Under HB2486 (Senate), all workers would see a significant increase in their annual earnings. Full-career workers will experience the greatest increase (+$11,566 per year on average). Overall, mid-term and short-term workers will see their annual benefits increase by +$4,466 and +$1,711, respectively.

“There is certainly room to improve the value of pension plan benefits for current public employees in Oklahoma“, said the executive director of Equable Anthony Randazzo. “However, the version of HB2486 passed in the House would actually reduce the value of benefits for most if not all future members of the OPERS retirement system. While the version currently being considered in the Senate does not offer a choice of benefits that could expand the range of pathways to retirement income security for future OPERS members, it improves the status quo by increasing employer contribution rates.”

Full analysis and extended dashboards with distribution of benefits by worker category, seniority and entry age are available for both versions of HB2486 here. The existing plan’s Retirement Security Scorecard can be found in the Retirement Security Report Interactive Database. here.

KEY TO RATINGS

Qualitative score

Score range

Serves members well

75% to 100% of available perks score points

Serves members moderately well

50% to 74.99% of available perks score points

Does not serve members well

0% to 49.99% of available perks score points

ABOUT THESE SHEET MUSIC
These scores are based on the averages of 25-year-old entrants and 40-year-old entrants with average starting salaries. This analysis aims to measure the most important factors in measuring retirement income adequacy. It is reasonable to compare plan changes with the status quo, but the more fundamental question is whether a pension plan (existing benefits or proposed adjusted benefits) provides retirement income security for all participants. on a diet. These scores are based on a comparison with a standard benchmark for retirement income adequacy, but there are also other reasonable benchmarks. We have made additional graphics available at https://equable.org/oklahoma-house-bill-2486-retirement-security-policy-scores which show how the services offered meet different adequacy standards.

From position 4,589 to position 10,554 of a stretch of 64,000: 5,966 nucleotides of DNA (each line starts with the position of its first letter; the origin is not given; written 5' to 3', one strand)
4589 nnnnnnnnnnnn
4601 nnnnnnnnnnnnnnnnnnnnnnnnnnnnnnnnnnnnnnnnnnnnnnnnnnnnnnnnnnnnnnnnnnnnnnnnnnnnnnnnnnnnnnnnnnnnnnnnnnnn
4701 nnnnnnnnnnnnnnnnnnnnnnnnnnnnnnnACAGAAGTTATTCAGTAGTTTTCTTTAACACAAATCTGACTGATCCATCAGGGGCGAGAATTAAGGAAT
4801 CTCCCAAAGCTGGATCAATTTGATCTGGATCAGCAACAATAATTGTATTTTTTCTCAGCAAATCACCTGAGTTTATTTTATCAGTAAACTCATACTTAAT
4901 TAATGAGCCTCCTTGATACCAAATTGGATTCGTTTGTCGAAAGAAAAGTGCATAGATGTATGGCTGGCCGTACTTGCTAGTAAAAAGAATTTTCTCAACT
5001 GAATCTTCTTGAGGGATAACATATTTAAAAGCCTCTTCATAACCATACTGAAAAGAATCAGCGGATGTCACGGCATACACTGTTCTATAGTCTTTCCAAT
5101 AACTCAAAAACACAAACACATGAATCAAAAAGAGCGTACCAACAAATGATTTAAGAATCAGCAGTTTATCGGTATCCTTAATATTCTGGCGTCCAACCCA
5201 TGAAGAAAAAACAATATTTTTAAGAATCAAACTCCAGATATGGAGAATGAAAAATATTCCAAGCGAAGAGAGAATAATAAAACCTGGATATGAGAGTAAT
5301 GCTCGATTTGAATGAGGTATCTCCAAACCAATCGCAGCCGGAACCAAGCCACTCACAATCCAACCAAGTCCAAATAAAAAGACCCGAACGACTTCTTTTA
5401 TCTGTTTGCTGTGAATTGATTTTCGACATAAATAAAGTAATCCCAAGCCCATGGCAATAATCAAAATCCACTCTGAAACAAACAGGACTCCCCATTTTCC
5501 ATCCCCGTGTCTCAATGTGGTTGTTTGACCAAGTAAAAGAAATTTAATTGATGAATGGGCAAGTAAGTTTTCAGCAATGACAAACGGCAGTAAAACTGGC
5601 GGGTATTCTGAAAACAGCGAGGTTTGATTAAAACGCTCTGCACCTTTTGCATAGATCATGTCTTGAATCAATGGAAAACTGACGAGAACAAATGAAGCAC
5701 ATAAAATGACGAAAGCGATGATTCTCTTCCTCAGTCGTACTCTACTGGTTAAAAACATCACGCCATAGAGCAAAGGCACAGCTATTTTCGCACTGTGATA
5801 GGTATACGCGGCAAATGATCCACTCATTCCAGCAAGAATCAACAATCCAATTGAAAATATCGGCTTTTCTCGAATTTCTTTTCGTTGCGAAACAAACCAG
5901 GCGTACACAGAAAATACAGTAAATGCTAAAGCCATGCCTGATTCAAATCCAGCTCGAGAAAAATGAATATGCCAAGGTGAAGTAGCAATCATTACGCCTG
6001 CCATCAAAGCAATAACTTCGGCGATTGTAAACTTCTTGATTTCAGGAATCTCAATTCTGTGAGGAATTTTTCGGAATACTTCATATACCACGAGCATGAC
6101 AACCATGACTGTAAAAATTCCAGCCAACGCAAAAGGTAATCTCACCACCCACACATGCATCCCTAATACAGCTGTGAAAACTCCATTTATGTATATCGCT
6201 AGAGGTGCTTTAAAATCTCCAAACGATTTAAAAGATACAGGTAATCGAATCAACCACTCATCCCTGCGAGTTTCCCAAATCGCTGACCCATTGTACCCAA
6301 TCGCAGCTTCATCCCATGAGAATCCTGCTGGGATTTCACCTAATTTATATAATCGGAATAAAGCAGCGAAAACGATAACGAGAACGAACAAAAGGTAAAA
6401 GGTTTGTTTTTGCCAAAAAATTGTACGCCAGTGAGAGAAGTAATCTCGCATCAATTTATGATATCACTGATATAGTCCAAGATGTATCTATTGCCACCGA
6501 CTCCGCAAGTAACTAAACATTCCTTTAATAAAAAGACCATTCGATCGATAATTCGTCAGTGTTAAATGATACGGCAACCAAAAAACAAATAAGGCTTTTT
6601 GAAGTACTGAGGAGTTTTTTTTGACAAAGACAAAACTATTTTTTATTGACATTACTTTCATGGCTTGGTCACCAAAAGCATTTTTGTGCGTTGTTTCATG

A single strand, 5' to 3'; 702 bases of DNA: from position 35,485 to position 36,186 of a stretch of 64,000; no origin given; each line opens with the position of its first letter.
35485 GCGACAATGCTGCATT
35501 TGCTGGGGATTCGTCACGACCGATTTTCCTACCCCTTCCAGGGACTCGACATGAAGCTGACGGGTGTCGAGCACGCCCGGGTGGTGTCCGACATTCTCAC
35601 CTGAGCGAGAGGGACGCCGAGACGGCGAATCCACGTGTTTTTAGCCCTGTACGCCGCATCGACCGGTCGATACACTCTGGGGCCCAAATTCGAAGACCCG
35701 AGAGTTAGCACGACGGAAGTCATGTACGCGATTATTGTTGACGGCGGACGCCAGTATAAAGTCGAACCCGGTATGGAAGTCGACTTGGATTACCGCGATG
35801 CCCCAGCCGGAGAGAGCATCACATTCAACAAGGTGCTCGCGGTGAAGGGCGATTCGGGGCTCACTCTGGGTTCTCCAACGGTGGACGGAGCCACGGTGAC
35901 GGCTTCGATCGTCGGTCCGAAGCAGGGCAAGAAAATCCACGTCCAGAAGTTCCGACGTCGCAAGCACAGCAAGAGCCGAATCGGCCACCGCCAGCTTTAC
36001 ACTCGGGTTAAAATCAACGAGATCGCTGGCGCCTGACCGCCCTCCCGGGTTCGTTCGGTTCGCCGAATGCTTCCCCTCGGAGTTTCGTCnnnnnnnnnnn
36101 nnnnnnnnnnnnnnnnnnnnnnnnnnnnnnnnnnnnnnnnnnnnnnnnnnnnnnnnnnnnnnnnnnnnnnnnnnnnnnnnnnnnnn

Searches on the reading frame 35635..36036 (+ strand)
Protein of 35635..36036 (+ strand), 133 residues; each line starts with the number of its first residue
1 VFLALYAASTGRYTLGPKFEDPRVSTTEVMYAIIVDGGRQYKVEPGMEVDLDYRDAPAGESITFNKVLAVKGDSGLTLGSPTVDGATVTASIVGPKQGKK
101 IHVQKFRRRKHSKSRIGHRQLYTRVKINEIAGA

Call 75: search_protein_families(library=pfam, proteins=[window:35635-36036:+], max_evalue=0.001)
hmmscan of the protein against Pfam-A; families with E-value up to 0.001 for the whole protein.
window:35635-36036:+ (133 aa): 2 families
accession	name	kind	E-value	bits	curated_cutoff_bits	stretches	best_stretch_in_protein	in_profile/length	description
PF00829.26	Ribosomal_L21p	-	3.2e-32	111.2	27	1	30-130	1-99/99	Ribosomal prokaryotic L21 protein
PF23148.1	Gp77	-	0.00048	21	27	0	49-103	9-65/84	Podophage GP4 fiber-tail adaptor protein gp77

Although our scoring system is designed for maximum objectivity to highlight the material impact of policy changes, Equable does not publish retirement security scorecards for invoices for which we have provided a technical assistance to ensure the neutrality of our analysis and we do not endorse any particular retreat. plan design.

ABOUT THE EQUITABLE INSTITUTE
Equable Institute is a non-profit, bipartisan organization that works with stakeholders in the public pension system to solve complex pension funding problems with data-driven solutions. We exist to help public sector workers understand how their retirement systems can be improved and to help state and local governments find ways to both address threats to the stability of municipal finances and ensure the retirement security for all civil servants.

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SOURCE Equable Institute